Overall, 11 (6.4%) extremely preterm children received an ASD diagnosis. Of these, nine were diagnosed with autistic disorder and two with atypical autism. No children were diagnosed with Asperger syndrome or other ASD. Prevalence and correlates of ASD diagnoses for the whole population are published elsewhere.9 23
Mean SCQ scores were significantly higher for children with ASD diagnoses (n=11; mean 23.27; SD 8.32) than those without (n=162; mean 6.85; SD 6.22; mean difference 16.43 points; 95% CI 12.51 to 20.34; figure 1). Agreement between rates of positive SCQ screens and ASD diagnoses were cross-tabulated and predictive values calculated using various SCQ cut-off scores. Using the established SCQ cut-off (≥15), there was a significant association between positive SCQ screens and ASD diagnoses (κ=0.41; 95% CI 0.21 to 0.50; p<0.001). While sensitivity (0.82; 95% CI 0.48 to 0.98) and specificity (0.88; 95% CI 0.82 to 0.93) was high, PPV was relatively low (0.32; 95% CI 0.16 to 0.52) indicating a large number of false positives: 11% of all children (table 2).
We examined the predictive value of using a cut-off score of ≥22, usually applied for discriminating between autistic disorder and other ASD, as the default cut-off in this population. Using this cut-off, there was significant agreement between positive SCQ screens and ASD diagnoses (κ=0.53; 95% CI 0.25 to 0.74; p<0.001). However, while PPV was marginally improved (0.50; 95% CI 0.23 to 0.77) this was at the expense of test sensitivity (0.64; 95% CI 0.31 to 0.89; table 2). The number of false positive classifications was reduced by almost two-thirds, but four of the 11 children with ASD diagnoses (57%) now had false negative SCQ screens and would therefore not be identified as at-risk on screening alone.
An ROC curve was constructed to identify an SCQ cut-off score with maximal predictive value in this population. The area under the curve (AUC) was 0.94 and a cut-off score ≥14 had optimum diagnostic utility (κ=0.41; sensitivity 0.91, 95% CI 0.59 to 0.99; specificity 0.86, 95% CI 0.80 to 0.91). PPV remained relatively low (PPV 0.31; 95% CI 0.16 to 0.50), but sensitivity was maximised and all but one child with an ASD diagnosis screened positive on the SCQ.
In high-risk populations, children with false positive scores may be at increased risk for other neuro-developmental impairments, behavioural problems and socio-communication difficulties. Therefore, neuro-developmental outcomes were compared between children with false positive and true negative screens using the ROC-determined cut-off of ≥14 (table 3). Children with false positive screens had significantly lower MPC scores than children with true negative screens (−19.46 points; 95% CI −28.32 to −10.59; p<0.001) and were significantly more likely to have functional disabilities (OR 4.11; 95% CI 1.57 to 10.76) including neuromotor, visual and cognitive impairments (table 3). Children with false positive screens were also significantly more likely to have parent-reported behaviour problems overall (OR 8.00; 95% CI 2.90 to 22.04) and in each of the four domains of emotional, conduct, attention and peer problems (table 3).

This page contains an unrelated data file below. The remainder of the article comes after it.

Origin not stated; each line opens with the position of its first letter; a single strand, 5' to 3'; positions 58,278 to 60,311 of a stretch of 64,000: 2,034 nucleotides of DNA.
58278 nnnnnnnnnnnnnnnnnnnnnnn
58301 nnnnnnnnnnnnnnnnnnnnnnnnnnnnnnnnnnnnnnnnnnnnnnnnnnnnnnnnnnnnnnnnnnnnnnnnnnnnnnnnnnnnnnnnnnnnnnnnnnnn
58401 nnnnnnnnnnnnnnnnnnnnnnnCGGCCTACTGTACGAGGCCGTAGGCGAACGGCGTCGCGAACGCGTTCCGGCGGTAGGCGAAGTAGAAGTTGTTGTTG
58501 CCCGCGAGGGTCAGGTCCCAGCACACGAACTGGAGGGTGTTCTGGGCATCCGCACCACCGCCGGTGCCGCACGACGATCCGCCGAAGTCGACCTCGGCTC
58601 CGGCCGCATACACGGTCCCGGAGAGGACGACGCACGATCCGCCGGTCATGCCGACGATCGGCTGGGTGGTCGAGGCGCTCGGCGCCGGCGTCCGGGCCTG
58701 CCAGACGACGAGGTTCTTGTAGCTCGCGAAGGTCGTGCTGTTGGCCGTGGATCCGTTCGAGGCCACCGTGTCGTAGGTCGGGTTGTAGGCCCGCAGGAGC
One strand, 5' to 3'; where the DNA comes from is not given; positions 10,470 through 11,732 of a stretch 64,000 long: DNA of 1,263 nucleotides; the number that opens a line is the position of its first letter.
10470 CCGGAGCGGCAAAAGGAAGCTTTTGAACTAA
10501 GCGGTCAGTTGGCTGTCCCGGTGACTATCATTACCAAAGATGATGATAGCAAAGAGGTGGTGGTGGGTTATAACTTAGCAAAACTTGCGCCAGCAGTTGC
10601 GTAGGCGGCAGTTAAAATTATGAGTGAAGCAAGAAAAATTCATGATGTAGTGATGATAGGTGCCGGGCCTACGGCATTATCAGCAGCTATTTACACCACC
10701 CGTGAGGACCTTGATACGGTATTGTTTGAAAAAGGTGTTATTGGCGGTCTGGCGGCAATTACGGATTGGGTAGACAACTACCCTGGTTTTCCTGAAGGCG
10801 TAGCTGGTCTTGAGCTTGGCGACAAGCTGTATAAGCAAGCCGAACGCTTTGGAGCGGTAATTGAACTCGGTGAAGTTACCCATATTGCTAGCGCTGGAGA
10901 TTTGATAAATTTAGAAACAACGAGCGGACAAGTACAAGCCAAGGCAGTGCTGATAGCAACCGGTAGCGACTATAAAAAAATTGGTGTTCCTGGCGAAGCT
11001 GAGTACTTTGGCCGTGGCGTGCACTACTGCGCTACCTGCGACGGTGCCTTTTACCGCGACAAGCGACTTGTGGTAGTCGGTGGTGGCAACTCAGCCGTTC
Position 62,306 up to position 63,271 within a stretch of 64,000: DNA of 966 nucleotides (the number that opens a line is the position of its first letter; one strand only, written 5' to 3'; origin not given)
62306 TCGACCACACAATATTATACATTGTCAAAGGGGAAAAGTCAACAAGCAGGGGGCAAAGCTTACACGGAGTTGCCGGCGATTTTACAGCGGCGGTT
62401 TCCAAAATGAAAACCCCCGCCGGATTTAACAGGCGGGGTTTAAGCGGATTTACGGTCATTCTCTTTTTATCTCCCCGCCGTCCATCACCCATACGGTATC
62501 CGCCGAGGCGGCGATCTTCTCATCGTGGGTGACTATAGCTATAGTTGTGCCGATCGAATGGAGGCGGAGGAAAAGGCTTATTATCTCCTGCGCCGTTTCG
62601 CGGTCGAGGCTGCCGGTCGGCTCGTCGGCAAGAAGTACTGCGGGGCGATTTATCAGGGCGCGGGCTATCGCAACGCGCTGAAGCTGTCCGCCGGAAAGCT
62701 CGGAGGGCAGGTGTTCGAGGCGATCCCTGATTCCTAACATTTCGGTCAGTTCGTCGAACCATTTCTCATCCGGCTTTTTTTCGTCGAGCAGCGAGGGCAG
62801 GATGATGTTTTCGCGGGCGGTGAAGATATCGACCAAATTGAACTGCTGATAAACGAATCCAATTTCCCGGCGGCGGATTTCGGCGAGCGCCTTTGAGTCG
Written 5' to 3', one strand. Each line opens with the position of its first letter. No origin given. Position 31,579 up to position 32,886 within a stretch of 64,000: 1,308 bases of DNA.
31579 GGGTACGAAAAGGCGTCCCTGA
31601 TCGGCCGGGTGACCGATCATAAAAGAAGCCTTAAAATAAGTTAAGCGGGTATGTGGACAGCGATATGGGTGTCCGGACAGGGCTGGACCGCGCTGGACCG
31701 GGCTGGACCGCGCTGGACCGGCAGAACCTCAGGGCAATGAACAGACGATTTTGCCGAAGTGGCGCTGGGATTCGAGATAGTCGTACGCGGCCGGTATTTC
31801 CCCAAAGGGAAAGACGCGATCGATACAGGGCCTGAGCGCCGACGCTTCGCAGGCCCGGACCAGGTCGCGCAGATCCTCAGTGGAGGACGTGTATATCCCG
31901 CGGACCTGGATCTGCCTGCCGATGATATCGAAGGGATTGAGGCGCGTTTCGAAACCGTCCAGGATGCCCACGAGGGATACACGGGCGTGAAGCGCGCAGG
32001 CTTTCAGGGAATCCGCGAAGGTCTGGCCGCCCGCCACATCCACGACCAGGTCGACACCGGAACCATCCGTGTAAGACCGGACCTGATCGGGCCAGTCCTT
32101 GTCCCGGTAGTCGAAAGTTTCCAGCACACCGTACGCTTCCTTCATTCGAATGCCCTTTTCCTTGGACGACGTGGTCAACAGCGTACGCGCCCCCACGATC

Excluding children with serious functional disabilities, those with false positive screens had significantly lower MPC scores (mean difference −7.55 points; 95% CI −14.55 to −0.55) and were more likely to have emotional (OR 20.50; 95% CI 3.51 to 119.92; p=0.001), conduct (OR 13.05; 95% CI 2.27 to 74.90; p=0.011), attention/hyperactivity (OR 11.88; 95% CI 2.11 to 66.73; p=0.004) and peer problems (OR 26.47; 95% CI 2.99 to 234.52; p=0.001) than those with true negative screens.
Recent reports of a high prevalence of ASD in extremely preterm children9 highlight the need for screening for social and communication difficulties in these survivors. This study shows that the SCQ has good diagnostic utility for identifying ASD in extremely preterm children.
The mean SCQ score (mean 8; SD 8) and rate of positive screens in this study were higher than those reported for normal population samples14 24 and reflect the generally higher level of autism spectrum symptoms in extremely preterm survivors.9 25 Using the established cut-off score for identifying ASD (≥15), the SCQ had high sensitivity (82%) and specificity (88%) exceeding standards required for screening tests.26 These values are comparable with or exceed estimates reported for diagnostic utility of the SCQ in clinical samples12 13 and in children with special educational needs14,–,16 in middle childhood, and far exceed values reported for diagnostic utility of the SCQ in younger children.27,–,29 Construction of a ROC curve produced a high AUC (0.94) and a total SCQ cut-off score of ≥14 was found to have optimal diagnostic utility maximising both sensitivity (91%) and specificity (86%) in this population.